Understand all this now I hadn't allowed for force (1) and force (4) above. It all comes down to if (4) is bigger than (1), which depends on the how bouncy the air/sail is.

I was thinking of the system as being like bullets being fired and embedding themselves in a block of wood (sail), it is more like bullets being fired and bouncing off the sail, which obviously gives more momentum to the sail.

Thanks Jack.

To everyone who said "I can't see what the fuss is about", you either have a much better grasp of physics than me or much worse, but I really don't know which!

PS. It turns out, if I now understand this, that the air reflecting (bouncing) off the sail is actually why this happens so I retract my initial banning of the word reflect.

Tchuh.

I mean, really. Tchuh!

Amateur trolls, you'll never catch up ;-)

> But the fan doesn't magically create the air, it sucks it in. It's intake isn't the same as it's exhaust though (or you're right, the boat wouldn't move).

But the intake must be the same as the exhaust - you have the same mass flow front and back, otherwise you very quickly get a load of backed up air or a vacuum in the fan.

Lets assume the exhaust is a cylindrical column of air, so it's all going in the same direction and all the momentum counts. Now lets assume that the intake takes air evenly from a hemisphere behind the fan. Some of the air comes from directly behind, so has a momentum which is the same as when it leaves. Some comes from the sides, so air sucked in from the left cancels out air sucked in from the right. Thus the backward-thrust from the intake is less than the thrust from the exhaust.

You are overcomplicating it. You're right that the sideways momentums "cancel each other out" leaving you with no sideways force on the fan. Talking about force from the inlet and outlet isn't necessary (and doesn't really make much sense). In the end, the rotating blades of the fan impart a force on the air molecules, causing a rate of change of momentum (dp/dt). It's just this rate of change of momentum that's important, as that's our force.

> 1) the air is sucked into the fan, this pushes backwards by about 1/3 mv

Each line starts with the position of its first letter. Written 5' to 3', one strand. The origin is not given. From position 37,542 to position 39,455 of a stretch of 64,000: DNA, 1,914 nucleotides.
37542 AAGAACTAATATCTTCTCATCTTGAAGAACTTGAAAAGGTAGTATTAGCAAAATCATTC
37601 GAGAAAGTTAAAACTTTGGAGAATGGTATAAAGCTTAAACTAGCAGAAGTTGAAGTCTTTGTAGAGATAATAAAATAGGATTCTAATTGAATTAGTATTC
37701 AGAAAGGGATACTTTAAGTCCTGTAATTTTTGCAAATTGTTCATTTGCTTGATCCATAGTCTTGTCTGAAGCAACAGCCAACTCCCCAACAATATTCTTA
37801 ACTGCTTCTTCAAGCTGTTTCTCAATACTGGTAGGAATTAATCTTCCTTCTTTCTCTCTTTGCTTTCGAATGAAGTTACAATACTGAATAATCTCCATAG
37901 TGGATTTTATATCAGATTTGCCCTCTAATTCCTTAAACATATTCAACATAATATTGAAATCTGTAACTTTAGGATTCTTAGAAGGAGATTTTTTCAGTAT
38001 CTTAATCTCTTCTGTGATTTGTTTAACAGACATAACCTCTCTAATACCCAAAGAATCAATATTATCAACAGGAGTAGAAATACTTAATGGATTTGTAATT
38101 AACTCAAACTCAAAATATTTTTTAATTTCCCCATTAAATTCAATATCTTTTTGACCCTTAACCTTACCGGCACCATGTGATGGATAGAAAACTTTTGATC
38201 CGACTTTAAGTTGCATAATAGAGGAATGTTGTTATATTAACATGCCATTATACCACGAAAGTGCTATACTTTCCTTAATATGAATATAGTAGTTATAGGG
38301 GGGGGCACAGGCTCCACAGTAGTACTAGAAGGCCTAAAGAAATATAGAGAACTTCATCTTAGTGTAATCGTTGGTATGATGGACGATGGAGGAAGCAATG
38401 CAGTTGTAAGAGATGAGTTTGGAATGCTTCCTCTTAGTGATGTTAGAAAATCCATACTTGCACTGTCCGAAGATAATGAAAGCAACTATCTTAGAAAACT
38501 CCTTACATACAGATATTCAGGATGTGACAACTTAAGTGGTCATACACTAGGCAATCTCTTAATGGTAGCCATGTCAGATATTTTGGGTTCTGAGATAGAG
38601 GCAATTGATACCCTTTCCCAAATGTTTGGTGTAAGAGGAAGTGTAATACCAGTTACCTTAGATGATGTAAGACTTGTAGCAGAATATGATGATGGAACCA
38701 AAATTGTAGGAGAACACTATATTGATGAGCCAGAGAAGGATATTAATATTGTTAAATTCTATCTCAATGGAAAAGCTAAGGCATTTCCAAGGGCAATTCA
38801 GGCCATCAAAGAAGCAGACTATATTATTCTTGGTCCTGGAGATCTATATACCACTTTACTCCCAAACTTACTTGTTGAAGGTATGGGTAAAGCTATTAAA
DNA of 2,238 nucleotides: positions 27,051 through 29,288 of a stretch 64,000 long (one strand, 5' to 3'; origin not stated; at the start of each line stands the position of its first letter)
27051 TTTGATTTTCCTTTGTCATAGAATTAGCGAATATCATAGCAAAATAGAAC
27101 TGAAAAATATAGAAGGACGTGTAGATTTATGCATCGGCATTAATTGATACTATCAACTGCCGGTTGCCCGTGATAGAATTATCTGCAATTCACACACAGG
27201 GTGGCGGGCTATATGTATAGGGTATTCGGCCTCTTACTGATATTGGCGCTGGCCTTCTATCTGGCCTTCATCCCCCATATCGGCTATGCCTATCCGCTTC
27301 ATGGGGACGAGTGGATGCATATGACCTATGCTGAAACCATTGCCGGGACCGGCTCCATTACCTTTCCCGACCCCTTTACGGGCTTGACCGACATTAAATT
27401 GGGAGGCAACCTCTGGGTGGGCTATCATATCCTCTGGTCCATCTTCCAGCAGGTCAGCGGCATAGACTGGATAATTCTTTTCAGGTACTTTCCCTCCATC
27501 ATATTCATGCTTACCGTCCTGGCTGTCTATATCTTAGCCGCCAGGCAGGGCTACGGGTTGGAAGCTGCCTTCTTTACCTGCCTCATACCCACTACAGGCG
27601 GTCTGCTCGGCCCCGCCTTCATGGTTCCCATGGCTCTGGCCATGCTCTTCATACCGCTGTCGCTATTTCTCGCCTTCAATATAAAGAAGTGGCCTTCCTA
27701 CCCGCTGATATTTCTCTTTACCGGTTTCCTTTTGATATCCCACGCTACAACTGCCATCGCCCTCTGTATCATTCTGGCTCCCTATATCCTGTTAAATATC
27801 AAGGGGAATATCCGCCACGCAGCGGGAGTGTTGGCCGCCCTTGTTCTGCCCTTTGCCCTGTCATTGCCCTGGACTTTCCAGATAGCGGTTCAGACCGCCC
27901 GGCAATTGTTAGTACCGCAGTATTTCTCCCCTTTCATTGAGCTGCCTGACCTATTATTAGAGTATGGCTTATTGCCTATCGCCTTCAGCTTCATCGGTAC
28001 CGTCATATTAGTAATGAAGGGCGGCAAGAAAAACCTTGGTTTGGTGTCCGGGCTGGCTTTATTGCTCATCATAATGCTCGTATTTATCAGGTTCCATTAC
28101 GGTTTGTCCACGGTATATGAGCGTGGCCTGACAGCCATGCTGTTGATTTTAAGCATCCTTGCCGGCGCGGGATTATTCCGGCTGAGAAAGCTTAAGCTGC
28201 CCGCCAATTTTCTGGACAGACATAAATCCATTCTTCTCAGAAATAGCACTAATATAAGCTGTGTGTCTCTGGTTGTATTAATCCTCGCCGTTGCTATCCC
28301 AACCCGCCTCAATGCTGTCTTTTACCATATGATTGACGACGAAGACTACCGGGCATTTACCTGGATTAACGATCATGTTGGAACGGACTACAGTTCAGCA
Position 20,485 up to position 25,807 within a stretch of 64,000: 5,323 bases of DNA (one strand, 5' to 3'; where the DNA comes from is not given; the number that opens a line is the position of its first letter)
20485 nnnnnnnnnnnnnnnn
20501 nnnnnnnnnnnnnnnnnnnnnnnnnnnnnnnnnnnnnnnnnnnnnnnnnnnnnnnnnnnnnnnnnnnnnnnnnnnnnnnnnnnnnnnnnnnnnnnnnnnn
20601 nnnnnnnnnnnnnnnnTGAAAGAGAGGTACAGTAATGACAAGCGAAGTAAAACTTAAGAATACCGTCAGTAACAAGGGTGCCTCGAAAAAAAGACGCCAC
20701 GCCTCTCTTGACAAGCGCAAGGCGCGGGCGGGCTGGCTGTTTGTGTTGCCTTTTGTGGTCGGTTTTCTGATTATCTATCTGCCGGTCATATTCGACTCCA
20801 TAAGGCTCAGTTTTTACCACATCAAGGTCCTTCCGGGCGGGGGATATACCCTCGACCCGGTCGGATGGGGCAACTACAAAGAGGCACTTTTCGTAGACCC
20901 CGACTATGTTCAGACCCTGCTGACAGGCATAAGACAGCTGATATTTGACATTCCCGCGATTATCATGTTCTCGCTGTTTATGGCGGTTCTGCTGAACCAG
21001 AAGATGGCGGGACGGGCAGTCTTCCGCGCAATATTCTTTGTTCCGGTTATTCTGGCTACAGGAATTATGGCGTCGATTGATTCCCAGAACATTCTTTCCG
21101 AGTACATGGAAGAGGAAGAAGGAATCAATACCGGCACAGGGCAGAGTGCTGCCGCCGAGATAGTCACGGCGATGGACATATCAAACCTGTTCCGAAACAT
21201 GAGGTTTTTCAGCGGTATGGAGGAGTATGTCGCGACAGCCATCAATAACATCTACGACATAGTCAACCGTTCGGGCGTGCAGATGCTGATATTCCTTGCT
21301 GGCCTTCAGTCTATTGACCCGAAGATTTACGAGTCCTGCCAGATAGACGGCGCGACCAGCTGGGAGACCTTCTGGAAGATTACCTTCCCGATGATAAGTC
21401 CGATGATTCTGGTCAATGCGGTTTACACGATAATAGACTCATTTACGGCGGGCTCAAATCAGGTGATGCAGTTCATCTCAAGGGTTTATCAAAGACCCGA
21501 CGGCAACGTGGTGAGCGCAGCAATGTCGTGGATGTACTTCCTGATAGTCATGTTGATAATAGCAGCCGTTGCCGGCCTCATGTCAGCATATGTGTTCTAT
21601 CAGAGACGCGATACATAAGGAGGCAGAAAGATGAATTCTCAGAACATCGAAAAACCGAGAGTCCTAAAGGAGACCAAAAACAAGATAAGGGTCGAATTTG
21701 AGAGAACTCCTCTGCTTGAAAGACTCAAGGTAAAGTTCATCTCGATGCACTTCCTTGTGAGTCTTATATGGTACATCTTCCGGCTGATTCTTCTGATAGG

> 2) the air is chucked forwards, this pushes backwards by mv

The units here make me slightly nervous (mass x velocity is a momentum, not a force), but even if is the mass flow, rather than just mass, then you've got to be double counting.

I totally understand that normally the velocity at the inlet to a fan seems much less than the velocity at the outlet, and you're right, this is because the air is sucked in from a hemisphere, but comes out in more of a beam shape. However, the mass flow is the same, and if you stick that fan in a long tunnel, the speed before the fan, and the speed after the fan are the same (assuming no massive pressure differences, or cross sectional area differences). It's how most open circuit wind tunnels work, you use the fan to "suck" rather than "blow" air through the wind tunnel - you achieve the same speed, but with much less turbulence.

Tim

> I was thinking of the system as being like bullets being fired and embedding themselves in a block of wood (sail), it is more like bullets being fired and bouncing off the sail, which obviously gives more momentum to the sail.

Me too! And was chin scratching. I suspect Robert Durran is bang on the money. It depends on the properties of the sail (and the fan), I guess.

Tim

> (In reply to Jack B)
> [...]
>
> But the intake must be the same as the exhaust - you have the same mass flow front and back, otherwise you very quickly get a load of backed up air or a vacuum in the fan.

The mass flow is the same, what I meant was the geometry (and thus force imparted) will be different.

> The units here make me slightly nervous (mass x velocity is a momentum, not a force), but even if is the mass flow, rather than just mass, then you've got to be double counting.

mv is also an impulse. I was considering the impulse given by a 'chunk' of air, purely to try and simplify the maths I had to type. Perhaps I should have just tagged 'per second' onto everything and used force instead of impulse.

> You are overcomplicating it. You're right that the sideways momentums "cancel each other out" leaving you with no sideways force on the fan. Talking about force from the inlet and outlet isn't necessary (and doesn't really make much sense). In the end, the rotating blades of the fan impart a force on the air molecules, causing a rate of change of momentum (dp/dt). It's just this rate of change of momentum that's important, as that's our force.
>
I'm a physicist, overcomplicating things is what we do. Ultimately talking about force at the inlet and outlet makes sense if you think of the fan as a black box and you just integrate over some surface enclosing it to get the impulse it's imparting to the air, and thus that the air imparts to it.
I chose that approach rather than thinking about what happens at the fan blades because that's actually horribly complicated if you get into it. The (small) pressure difference across the blade becomes important, and the maths becomes horrific. By integrating over a surface 'far enough' from the fan you can have the same air pressure everywhere you are doing the integral.